The cast also did a solid job with their performances, including Sam Worthington, who offered a considerate amount of charm and drama for Jake. "Avatar" is one of the few movies where I was introduced to Worthington. The last film I saw him in was "Hacksaw Ridge", which was way back in 2016, as he only appeared in lesser-known movies after that. Let's hope that "The Way of Water" can put him back on the Hollywood map. Zoe Saldana also did very well with her motion capture performance as Neytiri regarding her emotional weight. Stephen Lang was compelling as the heartless and vicious colonel, and Sigourney Weaver is undeniably attention-grabbing as Grace.
As I mentioned earlier, the visual effects played a huge part in the film's success. Regarding its production designs, the Na'vi, and the creatures, the visuals represent something you'd find in a dream or a "Star Wars" film, whichever makes sense to you. The fact that it took Cameron years to complete due to waiting for the technology to involve shows how ambitious he is with his intended vision. So did the visual effects still hold up 13 years later? Honestly, yes, it did. The CGI still looks fantastic when considering the designs and the memorable settings. It's one of the few films that don't look dated even after decades of existence. You can rewatch it 30 years later and think, "Wow, these effects still look great". If that's the case, I have high hopes that its sequel will blow me away as this film did.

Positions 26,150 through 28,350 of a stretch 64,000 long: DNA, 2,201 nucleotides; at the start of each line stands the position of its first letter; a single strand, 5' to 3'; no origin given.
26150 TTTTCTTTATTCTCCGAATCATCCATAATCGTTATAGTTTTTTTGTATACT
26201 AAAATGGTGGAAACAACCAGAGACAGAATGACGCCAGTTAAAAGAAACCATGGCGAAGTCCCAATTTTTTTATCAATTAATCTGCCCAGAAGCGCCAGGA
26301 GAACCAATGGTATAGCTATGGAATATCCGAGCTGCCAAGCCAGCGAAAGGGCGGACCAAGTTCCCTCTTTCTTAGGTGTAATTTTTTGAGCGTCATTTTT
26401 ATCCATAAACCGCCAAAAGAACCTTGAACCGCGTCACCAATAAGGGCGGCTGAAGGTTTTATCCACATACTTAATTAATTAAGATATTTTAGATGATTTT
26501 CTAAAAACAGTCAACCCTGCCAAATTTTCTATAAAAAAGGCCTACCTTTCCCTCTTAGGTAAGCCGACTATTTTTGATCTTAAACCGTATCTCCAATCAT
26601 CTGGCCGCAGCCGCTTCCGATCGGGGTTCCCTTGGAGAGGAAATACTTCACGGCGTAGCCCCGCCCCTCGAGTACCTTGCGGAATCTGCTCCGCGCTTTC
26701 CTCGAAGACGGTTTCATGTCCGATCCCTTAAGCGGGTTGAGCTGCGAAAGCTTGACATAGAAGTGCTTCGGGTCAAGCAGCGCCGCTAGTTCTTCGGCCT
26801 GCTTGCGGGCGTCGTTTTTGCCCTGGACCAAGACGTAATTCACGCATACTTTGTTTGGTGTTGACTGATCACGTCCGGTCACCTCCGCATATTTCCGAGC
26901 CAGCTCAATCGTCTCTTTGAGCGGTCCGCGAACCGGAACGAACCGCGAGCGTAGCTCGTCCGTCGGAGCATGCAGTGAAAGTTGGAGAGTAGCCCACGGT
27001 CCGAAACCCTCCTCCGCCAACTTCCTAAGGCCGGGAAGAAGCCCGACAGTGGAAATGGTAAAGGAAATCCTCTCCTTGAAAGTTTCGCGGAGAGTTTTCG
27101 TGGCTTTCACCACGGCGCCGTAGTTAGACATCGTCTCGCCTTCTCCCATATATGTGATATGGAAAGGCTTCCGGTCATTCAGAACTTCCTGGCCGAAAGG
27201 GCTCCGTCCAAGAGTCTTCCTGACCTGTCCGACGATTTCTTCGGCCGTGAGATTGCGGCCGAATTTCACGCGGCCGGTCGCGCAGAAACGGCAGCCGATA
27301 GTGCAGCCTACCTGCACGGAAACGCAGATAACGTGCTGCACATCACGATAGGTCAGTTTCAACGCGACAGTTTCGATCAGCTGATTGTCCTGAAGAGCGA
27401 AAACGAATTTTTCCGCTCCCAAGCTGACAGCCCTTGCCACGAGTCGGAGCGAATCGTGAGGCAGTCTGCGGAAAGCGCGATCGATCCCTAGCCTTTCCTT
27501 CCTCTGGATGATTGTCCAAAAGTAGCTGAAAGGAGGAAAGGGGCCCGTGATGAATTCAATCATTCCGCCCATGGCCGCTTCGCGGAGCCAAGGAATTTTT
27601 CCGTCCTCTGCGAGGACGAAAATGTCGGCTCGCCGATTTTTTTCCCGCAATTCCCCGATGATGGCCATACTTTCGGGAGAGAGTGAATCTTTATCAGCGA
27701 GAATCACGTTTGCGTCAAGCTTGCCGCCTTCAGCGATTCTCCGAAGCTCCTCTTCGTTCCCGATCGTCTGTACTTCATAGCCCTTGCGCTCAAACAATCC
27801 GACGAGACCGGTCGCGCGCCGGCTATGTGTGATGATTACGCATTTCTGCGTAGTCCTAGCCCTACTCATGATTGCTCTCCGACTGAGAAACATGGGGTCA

Overall, James Cameron's "Avatar" remains a technical marvel that relies on imaginative visuals and a strong sense of wonder. Its storytelling may not be on the same levels as the other sci-fi masterpieces, but it serves as a great example of Cameron's ambition for filmmaking technology. The cast was solid in their roles, Cameron's direction was top-notch in displaying the background's grandness, and the visual effects were brilliant and absorbing. Some may argue that the movie only existed to popularize the 3D trend. However, when you look at the bigger picture, "Avatar" is part of the reason cinema still exists, even after the COVID pandemic. People go to the theater to be immersed in the unknown and be captivated by the imagination and thrills, whether the narrative is excellent or not. Films like "Avatar" succeed in providing that escapism, which led to their massive successes at the box office. As long as there are more films that can deliver a unique cinematic experience, especially "The Way of Water", there's still hope that cinema can survive the future.
“Hocus Pocus” stars Bette Midler, Sarah Jessica Parker, Kathy Najimy, Omri Katz, Thora Birch, and Vinessa Shaw. Released on July 16, 1993, the film is about a teenage boy who accidentally resurrects a trio of witches.